A year after Indira Gandhi, who was initially dismissed as a ‘goongi gudiya’ (dumb doll) by Socialist veteran Ram Manohar Lohia, became the Prime Minister in January, 1966, Bihar, like several other states, plunged into political uncertainty. Between 1967 and 1972, nine chief ministers had come and gone. Besides, there were three phases of President’s Rule. One of the CMs lasted for five days, while two others for 13 and 51 days. The split in the Congress in 1969 and the emergence of different socialist parties further contributed to this instability.
This Aya Ram, Bhagaya Ram politics continued till the 1972 assembly elections when the Congress returned to power. By 1969, with the Congress party split, Indira Gandhi was no more a dumb doll. She got rid of the party boss K Kamaraj and others, who, by getting her installed as the prime minister, wanted to influence — if not run — the government from backstage.
A couple of these Bihar CMs were just proxy rulers. Bhola Paswan Shastri, a Dalit, became the Chief Minister thrice — once for only 13 days.
On May 19, 2014, three days after India elected a much vocal prime minister, Narendra Modi, the state of Bihar got a new CM, Jitan Ram Manjhi, a Mahadalit, who started his political career in Indira Gandhi’s Congress in the late 1970s to become its MLA for the first time in 1980.
During the heyday of Lalu Yadav in 1990s he crossed over to the Rashtriya Janata Dal. Being a Musahar, the weakest of all the 22 Dalit castes of Bihar, he quickly got a ministerial berth. Musahars, also known as Bhuniyan, lead a sub-human life in large parts of south Bihar, especially in old Gaya district. Most of them are landless labourers who still survive by eating rats. The very name, Musahar means rat-eaters.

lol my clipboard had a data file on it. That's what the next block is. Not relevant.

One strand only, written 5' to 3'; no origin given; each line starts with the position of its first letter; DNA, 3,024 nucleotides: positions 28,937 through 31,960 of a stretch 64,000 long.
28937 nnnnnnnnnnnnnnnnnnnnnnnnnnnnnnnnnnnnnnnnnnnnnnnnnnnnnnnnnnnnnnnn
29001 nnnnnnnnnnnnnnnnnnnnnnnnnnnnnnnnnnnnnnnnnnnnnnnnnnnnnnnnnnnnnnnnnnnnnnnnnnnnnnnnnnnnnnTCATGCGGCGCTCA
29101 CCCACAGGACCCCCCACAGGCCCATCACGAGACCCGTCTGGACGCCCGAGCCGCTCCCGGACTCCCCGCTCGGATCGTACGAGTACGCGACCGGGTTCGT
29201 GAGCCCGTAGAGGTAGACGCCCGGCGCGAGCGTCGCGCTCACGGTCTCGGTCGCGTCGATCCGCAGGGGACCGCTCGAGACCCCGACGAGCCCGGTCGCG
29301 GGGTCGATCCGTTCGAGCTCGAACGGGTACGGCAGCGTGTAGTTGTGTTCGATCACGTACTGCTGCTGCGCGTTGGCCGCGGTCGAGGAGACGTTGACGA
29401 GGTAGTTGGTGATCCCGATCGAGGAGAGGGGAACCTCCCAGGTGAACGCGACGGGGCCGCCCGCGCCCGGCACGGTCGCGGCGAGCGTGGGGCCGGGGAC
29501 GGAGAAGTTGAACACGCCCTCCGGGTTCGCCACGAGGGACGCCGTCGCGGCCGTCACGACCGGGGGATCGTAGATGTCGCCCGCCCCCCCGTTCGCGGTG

When Nitish became the Chief Minister on November 24, 2005, Manjhi was among the ministers who took the oath of secrecy. The news came as a surprise as till a few months back he was in the RJD. As Nitish needed a man from Musahar caste to neutralise Lalu’s claim of social justice, he immediately made Manjhi a minister.
But later Nitish had to seek his resignation as during the first interaction with the media after becoming the CM, he learnt that Manjhi’s name had figured in an education department scam when the latter was the minister of state for education in the previous Rabri Devi government.
Why an image-conscious Nitish had initially overlooked this much publicized scam and Manjhi’s alleged involvement is still a mystery. He, however, overcame this embarrassment by sacking Manjhi. That was the first decision of his government. His last, of course, was taken on the afternoon of May 19, to handpick Manjhi as his successor.
In between, Manjhi was re-inducted into the Nitish cabinet after his name was cleared from the scam.
Nitish’s choice of Manjhi as the chief minister of Bihar is being compared to Lalu Prasad’s decision to pick his home-maker spouse, Rabri Devi, who was entrusted with the responsibility of ruling the state on July 25, 1997 when her chief minister husband had to surrender before the CBI court in a fodder scam case.